A presence in the US market was not a factor in the decision, I learned from a pre-announcement conference call yesterday. 4Projects’ partnering strategy (see 27 August 2012 post) has seen the company widen its network to reach Australasia, Hong Kong, South Africa and various countries in central Europe, and the business had also been selling in the US since 2008 (post). Its expansion – like others (Aconex, Asite and Conject included) – was hampered due to the global financial crisis, but it had begun to see north America revenues grow substantially (50+%), albeit from a low starting point, during the past two years (see 14 January post: 4Projects growing again…); similarly, Aconex’s Americas revenues grew 70% in the year to June 2012 (post).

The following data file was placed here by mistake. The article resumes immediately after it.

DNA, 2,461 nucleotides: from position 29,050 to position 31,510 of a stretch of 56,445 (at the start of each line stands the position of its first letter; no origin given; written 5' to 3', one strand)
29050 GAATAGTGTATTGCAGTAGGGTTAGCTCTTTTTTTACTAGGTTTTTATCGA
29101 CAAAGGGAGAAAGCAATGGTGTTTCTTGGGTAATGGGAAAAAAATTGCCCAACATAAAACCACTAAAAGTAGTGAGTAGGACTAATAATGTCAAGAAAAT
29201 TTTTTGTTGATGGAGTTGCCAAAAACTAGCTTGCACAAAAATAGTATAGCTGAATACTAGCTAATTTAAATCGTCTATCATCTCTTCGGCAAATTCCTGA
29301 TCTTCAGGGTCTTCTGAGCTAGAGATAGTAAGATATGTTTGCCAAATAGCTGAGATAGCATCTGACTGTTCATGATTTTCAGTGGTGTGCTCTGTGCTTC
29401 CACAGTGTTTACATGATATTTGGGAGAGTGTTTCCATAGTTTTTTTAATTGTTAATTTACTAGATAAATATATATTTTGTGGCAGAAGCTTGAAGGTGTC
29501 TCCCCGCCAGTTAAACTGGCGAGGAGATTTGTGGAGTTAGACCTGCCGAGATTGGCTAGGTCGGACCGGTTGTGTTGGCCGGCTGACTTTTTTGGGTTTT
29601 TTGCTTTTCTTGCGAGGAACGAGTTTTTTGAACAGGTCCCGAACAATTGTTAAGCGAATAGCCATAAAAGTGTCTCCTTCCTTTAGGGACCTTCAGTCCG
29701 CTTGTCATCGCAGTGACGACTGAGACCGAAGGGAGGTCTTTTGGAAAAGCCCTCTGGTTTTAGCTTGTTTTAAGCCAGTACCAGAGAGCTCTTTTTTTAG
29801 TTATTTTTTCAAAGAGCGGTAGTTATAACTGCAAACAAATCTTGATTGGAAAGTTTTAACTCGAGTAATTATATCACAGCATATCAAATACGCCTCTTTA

More important in Viewpoint’s decision was the strategic fit. For some customer needs, it could develop its own applications; for others, it could work with partners; but some requirements could only efficiently be satisfied by acquisition. Matt said the 4Projects collaboration solution was well-known, highly scaleable and had adoption by industry clients, and its company team ethos meant the two businesses were “culturally well aligned”. Jay (right) stressed the ‘family’ element (his two sons both work in the company), underlining that staff morale was every bit as important as customer satisfaction and a strong product road-map.